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Stream Wars: A New Hope in the era of COVID-19?

By Carolyn Lok and Nabiha Azaz, Illustration by Bryce Chan

The COVID-19 pandemic has brought on drastic changes to our world. With all of us inside the house, home entertainment has skyrocketed –  up 50% year-over-year and two hours more per day per household, according to Comcast. Binge-worthy series, like Netflix’s “Tiger King”, has been one of the ways to help us all stay connected (We’re all in agreement that Carole Baskin fed her husband to the tigers, right?).

Now that customers are unable to attend sporting events or go to the movies, streaming platforms are becoming more important to Americans’ daily lives. According to Recurly Inc, a subscription billing service for companies, paid subscriptions for streaming TV and video jumped 32% the week of March 16. 

But how are new services, like Quibi, holding up against streaming giants like Netflix and Hulu during this crisis?

We’re here to report.

New Kids on the Block

Quibi

Got a few minutes? That’s all you’re going to need. Despite the COVID-19 crisis, the new bite-sized streaming service Quibi launched on time on April 6.

Quibi, standing for “quick bites,” was originally envisioned as an entertainment app for users to pull up content on the go. Taking into account Gen-Z’s short attention span, nothing on the service lasts longer than 10 minutes. During its launch week, the company saw 1.7 million downloads.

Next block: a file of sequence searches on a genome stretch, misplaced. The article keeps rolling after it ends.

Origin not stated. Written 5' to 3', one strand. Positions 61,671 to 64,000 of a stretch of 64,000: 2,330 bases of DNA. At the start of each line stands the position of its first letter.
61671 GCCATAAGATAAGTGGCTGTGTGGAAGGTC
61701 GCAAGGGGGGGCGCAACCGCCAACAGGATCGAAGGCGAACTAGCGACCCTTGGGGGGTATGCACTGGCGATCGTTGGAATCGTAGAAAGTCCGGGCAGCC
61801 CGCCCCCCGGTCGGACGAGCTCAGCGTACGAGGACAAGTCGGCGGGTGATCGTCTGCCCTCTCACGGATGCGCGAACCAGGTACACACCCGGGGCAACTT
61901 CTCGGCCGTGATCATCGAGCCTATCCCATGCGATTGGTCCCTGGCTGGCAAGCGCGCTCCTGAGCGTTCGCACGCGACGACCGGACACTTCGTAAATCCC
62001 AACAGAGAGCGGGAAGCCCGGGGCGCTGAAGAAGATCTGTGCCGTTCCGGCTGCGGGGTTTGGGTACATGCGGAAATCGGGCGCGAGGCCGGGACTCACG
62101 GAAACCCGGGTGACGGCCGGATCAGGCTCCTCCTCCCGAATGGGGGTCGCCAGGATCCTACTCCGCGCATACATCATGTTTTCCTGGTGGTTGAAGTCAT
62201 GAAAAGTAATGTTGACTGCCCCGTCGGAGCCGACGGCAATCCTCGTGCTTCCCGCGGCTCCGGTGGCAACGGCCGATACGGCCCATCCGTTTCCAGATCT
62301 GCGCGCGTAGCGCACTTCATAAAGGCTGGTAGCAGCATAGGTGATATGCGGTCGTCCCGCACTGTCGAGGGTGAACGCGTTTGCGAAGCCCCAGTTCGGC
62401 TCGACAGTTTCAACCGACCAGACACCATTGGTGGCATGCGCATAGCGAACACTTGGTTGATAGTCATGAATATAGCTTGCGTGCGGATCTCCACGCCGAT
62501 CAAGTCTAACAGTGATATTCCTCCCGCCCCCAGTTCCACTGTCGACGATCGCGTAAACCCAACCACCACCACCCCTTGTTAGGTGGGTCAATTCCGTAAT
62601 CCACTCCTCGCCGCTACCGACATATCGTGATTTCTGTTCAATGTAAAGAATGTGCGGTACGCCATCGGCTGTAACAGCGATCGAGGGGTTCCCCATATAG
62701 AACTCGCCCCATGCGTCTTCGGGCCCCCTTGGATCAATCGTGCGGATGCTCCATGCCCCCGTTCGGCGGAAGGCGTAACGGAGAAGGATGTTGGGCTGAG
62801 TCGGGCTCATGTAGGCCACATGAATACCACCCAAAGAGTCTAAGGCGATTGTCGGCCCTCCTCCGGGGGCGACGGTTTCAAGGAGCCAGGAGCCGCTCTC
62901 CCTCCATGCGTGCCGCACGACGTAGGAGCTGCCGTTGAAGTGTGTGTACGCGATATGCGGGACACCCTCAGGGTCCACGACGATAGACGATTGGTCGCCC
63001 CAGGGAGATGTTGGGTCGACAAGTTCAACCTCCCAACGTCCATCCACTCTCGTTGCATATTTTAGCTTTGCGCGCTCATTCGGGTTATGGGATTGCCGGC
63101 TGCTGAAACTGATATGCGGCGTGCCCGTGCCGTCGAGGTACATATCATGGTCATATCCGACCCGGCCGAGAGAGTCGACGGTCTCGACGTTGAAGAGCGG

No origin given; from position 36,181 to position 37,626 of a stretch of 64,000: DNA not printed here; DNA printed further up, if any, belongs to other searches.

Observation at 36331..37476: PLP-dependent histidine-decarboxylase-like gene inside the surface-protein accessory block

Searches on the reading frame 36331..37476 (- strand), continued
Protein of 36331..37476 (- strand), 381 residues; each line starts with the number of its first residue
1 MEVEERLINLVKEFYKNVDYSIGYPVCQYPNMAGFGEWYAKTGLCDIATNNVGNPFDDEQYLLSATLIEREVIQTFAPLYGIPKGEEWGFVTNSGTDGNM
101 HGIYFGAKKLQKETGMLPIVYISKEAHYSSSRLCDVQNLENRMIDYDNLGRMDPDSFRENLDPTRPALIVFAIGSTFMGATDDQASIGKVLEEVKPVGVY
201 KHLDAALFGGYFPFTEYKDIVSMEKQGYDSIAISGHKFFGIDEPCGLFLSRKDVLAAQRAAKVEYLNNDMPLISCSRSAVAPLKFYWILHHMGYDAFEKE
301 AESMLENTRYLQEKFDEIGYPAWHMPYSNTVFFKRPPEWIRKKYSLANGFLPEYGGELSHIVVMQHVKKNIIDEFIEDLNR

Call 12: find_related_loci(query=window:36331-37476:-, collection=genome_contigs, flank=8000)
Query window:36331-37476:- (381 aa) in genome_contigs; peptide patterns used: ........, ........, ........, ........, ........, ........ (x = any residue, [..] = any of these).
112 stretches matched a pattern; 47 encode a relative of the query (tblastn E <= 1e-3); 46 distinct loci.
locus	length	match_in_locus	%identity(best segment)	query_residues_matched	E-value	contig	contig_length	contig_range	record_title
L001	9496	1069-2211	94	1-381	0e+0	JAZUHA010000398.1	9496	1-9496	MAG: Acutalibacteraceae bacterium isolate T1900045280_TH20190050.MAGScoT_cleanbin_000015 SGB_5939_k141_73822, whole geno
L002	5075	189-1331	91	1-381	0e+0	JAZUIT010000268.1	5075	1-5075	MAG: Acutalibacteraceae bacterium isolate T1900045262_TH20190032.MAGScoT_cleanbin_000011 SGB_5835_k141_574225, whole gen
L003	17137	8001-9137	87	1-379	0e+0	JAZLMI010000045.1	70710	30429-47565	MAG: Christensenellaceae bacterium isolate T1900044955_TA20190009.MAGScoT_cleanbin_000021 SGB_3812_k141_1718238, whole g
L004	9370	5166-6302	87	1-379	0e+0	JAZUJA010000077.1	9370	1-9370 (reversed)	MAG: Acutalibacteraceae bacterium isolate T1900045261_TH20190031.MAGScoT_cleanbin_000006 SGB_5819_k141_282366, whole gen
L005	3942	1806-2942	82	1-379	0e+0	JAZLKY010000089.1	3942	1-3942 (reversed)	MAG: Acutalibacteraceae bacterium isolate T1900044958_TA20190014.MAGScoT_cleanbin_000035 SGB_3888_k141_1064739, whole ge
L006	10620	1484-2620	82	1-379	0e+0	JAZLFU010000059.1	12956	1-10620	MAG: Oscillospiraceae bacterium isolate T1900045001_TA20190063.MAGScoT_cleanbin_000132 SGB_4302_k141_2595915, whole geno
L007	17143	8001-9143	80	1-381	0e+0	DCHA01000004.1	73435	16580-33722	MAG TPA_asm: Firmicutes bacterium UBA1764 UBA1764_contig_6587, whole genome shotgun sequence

But is short-form content going to cut it now that we’re no longer commuting or hiding from our co-workers at the office? 

CEO Meg Whitman believes the current pandemic won’t hurt the company, she tells CNBC. “It turns out people have in-between moments at home.” 

In an interview with Hollywood Report, Whitman also said Quibi’s target demographic is 25- to 35-year-olds. This explains why a majority of its staff is either in the millennial or Gen-Z generations. 

“[Quibi is] an incredibly revolutionary concept that in my opinion should change the way consumers choose to view entertainment,” said University of Florida telecommunications management senior Sharan Bhakta. “Short and concise episodes make it easy to watch on the go, but you still have the luxury to watch wherever you please.”

“I see this brand as sort-of the “pioneer” toward the next generation of streaming, but I have a fear that it potentially may have launched early, especially considering this global pandemic crisis, and the world just may not be ready for it yet,” said Bhakta.

Peacock

In walks Peacock, NBCUniversal’s newest streaming platform, to slow the momentum of streaming giants like Netflix, Amazon and Hulu. NBCU plans to launch Peacock in partnership with Comcast Xfinity in two phases: a soft launch that went out on April 15 and a nationwide launch on July 15.

Like Quibi’s CEO, executives at Peacock believe the pandemic is actually helping streaming services at this time. However, the surge in on-demand viewing has brought up questions of whether Comcast plans to speed up the nationwide rollout on July 15.

While the launch will no longer coincide with the 2020 Tokyo Olympic Games, the company still plans to follow through with July 15 as its target launch date. Peacock Chairman Matt Strauss even downplayed the effects of COVID-19 on the launch, as the streaming service was able to secure 10 advertising sponsors ahead of its debut. 

Comcast subscribers will receive access to some of NBC’s most beloved shows, including “Parks and Recreation,” “30 Rock,” “Two and a Half Men,” and “The Office.”

Yes, the rumors are true. The Office will be removed from Netflix, so you better get in all your Dwight Schrute moments now before adding yet another streaming platform to your monthly bill.  

Seasoned Streamers